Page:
Exquisite Corpse was an artistic idea used by the Surrealists. Possibly dating to World War I, it took hold in the mid 1920s. Usually more than one person participated.
Participants wrote or drew on a sheet of paper that was folded to conceal the previous contribution and then he or she passed the paper along to the next person. The show at the Museum of Modern Art, on view through July 9, is especially concerned with how the Surrealists used the idea of the Exquisite Corpse to create “fantastic composite figures.”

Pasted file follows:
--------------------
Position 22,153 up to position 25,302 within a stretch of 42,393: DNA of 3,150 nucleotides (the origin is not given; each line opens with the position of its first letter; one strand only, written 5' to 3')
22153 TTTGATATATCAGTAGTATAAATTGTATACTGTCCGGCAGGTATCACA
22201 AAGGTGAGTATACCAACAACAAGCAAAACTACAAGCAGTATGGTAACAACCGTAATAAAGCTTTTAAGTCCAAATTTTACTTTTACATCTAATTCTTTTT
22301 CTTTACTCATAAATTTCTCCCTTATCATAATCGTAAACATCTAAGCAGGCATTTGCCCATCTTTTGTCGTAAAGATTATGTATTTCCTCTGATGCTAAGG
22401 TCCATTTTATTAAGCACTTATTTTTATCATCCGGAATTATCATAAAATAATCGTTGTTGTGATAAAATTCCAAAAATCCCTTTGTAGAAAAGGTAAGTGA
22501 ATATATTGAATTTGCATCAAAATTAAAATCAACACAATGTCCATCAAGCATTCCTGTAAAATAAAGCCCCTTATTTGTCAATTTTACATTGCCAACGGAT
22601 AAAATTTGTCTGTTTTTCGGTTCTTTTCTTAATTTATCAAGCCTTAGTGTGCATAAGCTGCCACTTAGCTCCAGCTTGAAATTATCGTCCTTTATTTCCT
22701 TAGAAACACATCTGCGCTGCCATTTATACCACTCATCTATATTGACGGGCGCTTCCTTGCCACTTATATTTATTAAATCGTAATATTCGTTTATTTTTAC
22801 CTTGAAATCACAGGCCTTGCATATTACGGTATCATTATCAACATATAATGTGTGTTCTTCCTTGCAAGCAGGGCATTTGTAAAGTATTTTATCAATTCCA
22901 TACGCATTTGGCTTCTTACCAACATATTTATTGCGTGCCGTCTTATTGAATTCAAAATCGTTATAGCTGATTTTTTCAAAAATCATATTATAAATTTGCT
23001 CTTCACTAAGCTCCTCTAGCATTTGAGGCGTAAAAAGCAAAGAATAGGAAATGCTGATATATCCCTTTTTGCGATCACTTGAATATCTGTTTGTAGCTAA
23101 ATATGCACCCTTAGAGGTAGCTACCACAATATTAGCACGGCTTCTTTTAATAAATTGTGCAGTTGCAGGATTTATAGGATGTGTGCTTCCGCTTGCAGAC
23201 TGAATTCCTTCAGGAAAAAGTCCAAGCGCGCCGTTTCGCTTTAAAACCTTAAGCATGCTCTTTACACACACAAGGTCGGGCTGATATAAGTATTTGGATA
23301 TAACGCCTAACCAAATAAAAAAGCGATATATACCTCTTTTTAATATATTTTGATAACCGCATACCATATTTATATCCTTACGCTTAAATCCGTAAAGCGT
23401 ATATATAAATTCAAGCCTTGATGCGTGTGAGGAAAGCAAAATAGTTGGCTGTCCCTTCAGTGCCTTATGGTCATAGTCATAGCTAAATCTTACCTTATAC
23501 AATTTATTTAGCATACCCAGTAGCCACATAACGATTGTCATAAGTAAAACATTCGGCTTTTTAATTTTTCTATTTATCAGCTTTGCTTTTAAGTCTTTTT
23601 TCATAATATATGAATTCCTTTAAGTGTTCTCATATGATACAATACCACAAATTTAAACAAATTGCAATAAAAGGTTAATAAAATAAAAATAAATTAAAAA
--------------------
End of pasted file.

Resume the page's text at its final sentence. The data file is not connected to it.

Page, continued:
The American artist, Fred Becker (1913-2004), made a woodcut entitled the Exquisite Corpse in 1960. Entirely his own piece, the image includes “creases” that suggest where a sheet of paper might have been folded.
The always witty Becker created a giant outlandish creature. There is a proof printed in black and blue ink on brown paper and a final version, shown here, printed in black, green, and red, on white paper.